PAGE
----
With a PHP/MySQL instance, Gandi users have long been able to quickly install and run WordPress for themselves but we recently asked ourselves how we could make this process even simpler.

It couldn’t be simpler than our answer: one-click installation on the new PHP 5.6 and PHP 7 instances with MySQL 5.6 (Percona), and PHP 5.6 with MySQL 5.5.

Here’s how it works. First, navigate to your instance’s control panel and access the WordPress installation feature. You can install WordPress on any of your vhosts (that is, the web addresses listed on that page). You don’t have to worry about creating a database anymore: it will be automatically created during the installation process. You’ll just have to enter the username, password and email address for your WordPress site’s admin account.

Why tell you, though, when we can show you?

Check it out on our YouTube channel:

You can install as many WordPress sites on an instance as you want or redirect additional domain names to an already existing WordPress site; you just need to return to the admin page to add a new Website to your instance.

The only limitation is, of course, the resources allotted to your instance based on its size, which you can modify as needed.

One of our favorite things about WordPress is that it’s a great tool for those who may not already be crack coders who nonetheless want a truly customized blog. So we’re happy to help facilitate newcomers who may be intimidated by the manual installation process.

WordPress is also robust enough to be preferred by a large swath of the professional development community as well who find the manual process tedious. This allows such users to save time.

If you want more information on the automatic installation process or if you’re curious to know how the manual process works, check out our WordPress tutorial, available in our wiki.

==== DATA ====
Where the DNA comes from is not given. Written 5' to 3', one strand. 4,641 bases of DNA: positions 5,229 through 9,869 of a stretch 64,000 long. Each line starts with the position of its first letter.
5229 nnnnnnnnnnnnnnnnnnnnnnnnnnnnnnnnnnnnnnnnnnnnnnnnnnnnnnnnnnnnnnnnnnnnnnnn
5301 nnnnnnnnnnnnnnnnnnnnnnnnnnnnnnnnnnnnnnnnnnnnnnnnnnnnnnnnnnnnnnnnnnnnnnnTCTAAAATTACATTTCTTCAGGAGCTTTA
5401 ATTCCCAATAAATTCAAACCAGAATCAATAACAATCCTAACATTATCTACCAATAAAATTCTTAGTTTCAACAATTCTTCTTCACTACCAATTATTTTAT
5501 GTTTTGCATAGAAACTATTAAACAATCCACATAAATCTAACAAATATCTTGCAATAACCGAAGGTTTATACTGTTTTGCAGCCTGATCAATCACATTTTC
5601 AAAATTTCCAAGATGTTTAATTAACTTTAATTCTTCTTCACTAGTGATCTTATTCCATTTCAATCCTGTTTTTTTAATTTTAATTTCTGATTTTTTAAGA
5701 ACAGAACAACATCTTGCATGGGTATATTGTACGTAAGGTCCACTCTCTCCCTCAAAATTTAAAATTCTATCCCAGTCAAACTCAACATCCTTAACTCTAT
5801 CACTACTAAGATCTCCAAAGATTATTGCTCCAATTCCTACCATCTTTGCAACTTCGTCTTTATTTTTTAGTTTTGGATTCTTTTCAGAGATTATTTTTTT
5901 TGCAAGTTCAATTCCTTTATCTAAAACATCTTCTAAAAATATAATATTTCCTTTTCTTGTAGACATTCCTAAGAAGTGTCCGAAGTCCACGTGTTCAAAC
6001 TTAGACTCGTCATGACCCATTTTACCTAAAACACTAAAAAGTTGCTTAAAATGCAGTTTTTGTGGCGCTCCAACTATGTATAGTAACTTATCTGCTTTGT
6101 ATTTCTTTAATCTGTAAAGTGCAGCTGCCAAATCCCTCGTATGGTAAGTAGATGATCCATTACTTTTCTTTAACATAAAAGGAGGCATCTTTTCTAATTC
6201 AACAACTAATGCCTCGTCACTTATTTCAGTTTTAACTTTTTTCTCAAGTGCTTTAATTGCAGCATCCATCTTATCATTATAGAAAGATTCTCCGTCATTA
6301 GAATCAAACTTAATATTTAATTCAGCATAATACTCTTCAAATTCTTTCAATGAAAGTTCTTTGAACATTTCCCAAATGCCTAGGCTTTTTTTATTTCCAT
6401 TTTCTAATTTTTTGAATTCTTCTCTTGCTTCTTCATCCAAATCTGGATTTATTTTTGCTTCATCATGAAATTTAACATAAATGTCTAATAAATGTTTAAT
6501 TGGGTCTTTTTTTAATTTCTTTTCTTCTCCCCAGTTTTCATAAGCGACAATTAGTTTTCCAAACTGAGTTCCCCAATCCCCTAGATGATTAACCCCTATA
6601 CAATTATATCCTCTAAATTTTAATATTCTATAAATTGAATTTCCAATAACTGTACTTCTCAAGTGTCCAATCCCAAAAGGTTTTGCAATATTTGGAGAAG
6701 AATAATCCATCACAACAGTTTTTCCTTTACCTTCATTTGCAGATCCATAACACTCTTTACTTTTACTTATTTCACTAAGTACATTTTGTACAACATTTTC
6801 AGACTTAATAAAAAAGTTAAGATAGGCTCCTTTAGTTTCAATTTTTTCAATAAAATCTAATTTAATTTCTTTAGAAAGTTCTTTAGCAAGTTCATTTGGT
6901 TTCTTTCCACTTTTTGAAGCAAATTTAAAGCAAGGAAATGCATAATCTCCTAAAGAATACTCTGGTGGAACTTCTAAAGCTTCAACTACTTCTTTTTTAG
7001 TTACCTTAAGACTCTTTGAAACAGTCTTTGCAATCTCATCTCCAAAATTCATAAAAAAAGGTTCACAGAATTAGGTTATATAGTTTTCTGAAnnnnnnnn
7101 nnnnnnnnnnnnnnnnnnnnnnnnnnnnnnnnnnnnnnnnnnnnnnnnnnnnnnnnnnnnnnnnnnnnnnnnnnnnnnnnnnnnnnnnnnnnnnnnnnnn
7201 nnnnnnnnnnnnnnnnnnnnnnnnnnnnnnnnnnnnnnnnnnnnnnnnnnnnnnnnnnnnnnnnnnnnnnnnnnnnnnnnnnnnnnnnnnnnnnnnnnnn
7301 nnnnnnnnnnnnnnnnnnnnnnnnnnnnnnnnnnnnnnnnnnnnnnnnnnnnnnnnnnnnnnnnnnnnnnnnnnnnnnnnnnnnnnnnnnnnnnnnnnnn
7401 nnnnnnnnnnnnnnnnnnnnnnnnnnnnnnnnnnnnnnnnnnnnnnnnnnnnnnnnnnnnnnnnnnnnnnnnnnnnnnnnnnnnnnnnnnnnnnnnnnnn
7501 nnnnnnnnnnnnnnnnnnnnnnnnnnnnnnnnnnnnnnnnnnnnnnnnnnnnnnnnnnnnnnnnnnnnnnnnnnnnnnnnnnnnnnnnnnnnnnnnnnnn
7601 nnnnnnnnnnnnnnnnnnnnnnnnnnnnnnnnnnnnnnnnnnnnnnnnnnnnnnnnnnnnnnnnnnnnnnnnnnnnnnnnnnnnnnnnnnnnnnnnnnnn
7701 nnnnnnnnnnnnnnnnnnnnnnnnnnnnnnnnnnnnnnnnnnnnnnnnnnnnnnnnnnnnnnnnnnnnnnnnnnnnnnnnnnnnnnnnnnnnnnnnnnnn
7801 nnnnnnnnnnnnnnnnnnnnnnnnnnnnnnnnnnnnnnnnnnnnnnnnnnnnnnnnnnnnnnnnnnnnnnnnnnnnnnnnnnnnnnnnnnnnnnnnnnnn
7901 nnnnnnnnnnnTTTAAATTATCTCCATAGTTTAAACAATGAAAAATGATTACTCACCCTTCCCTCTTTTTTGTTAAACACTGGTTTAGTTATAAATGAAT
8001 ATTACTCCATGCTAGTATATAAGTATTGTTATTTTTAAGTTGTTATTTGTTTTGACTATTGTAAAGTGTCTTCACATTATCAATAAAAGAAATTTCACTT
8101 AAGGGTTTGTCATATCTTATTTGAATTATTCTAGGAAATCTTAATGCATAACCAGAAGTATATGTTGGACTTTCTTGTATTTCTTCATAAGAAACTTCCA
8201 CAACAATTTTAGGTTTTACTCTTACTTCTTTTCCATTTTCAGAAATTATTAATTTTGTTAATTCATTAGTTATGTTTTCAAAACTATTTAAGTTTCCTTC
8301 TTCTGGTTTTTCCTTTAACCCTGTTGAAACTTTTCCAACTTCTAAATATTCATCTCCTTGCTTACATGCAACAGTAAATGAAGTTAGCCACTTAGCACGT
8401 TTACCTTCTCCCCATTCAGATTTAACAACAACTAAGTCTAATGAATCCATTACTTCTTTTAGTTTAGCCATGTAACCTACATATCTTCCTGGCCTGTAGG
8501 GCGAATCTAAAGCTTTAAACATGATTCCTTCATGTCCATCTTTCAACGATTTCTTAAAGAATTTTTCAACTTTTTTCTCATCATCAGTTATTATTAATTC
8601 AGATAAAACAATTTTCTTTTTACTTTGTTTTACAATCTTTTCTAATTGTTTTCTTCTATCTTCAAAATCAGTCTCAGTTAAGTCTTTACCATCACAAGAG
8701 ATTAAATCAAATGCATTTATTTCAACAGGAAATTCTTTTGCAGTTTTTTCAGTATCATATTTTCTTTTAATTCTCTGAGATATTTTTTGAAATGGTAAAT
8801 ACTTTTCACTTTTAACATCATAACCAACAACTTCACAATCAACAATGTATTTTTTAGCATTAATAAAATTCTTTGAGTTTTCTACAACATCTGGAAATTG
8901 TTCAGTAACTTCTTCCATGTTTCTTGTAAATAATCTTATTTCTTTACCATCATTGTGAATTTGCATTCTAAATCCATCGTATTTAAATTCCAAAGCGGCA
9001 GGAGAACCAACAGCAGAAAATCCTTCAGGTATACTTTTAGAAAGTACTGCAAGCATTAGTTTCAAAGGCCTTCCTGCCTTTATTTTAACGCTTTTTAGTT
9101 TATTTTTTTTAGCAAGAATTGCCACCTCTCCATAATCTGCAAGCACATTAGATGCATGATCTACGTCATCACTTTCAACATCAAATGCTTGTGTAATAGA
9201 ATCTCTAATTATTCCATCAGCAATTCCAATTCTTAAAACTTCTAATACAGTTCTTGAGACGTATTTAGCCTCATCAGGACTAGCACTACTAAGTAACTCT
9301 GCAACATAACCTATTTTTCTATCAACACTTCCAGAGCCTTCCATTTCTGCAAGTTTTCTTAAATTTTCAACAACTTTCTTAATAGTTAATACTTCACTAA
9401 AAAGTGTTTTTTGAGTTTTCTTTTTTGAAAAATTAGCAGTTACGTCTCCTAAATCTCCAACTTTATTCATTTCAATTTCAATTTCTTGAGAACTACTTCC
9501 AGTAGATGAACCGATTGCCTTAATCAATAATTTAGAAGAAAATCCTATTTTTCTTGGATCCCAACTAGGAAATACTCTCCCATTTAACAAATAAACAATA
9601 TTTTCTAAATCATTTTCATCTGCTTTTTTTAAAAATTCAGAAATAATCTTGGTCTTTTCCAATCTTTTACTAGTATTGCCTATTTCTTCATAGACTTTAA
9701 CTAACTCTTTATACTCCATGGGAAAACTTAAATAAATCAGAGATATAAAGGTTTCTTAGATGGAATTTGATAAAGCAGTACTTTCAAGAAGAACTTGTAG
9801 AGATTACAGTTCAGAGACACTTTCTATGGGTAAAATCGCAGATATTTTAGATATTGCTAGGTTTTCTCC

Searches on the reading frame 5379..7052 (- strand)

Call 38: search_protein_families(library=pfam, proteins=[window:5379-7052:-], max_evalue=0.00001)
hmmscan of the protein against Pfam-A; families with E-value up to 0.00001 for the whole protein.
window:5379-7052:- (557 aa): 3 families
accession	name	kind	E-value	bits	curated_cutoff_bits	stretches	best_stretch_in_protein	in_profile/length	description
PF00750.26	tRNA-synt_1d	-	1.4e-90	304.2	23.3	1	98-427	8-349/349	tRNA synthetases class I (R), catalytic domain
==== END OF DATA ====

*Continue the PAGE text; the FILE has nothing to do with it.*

We try to make sure when we roll out a new feature that everything works correctly and smoothly, but of course, we’re not immune to bugs. So if you see something, say something, and we’ll fix it. Or if you have any additional feedback on how to make things easier or how to improve this feature, feel free to send us an email with your thoughts and impressions to feedback@gandi.net.

And of course if you run into any difficulties you can also contact our Customer care team for help.

We’re excited and proud for this new feature to roll out but by no means is this the last WordPress-related improvement we have in store. Stay tuned for more …


This one goes out to all you companies out there.

We see you, sweating and working over there in that office park. Or downtown business district. We see you making value, paying employees, providing services, pleasing customers.

And now we’ve got something for you. On June 22, 2016 at 9:00 AM PDT two new gTLDs that are for those companies out there, working hard for the stakeholders—.ltd and .gmbh—are entering the GoLive phase.

That means domains in these two TLDs are now open to everyone. For .ltd, which now will be available for $25.24 per year at A rates, that means everyone-everyone. For .gmbh, which will now be available for $38.65 per year at A rates, you have to have your existence as a Gesellschaft mit besechränkter Haftung (if you don’t know what that means, sorry .gmbh is not for you) validated with the respective authorities in Austria, Germany, Liechtenstein or Switzerland.

Either way, companies, we know you never take a break, but now you're getting one with .ltd and .gmbh.

This one goes out to you.

Register a domain under one of these TLDs?:

.tld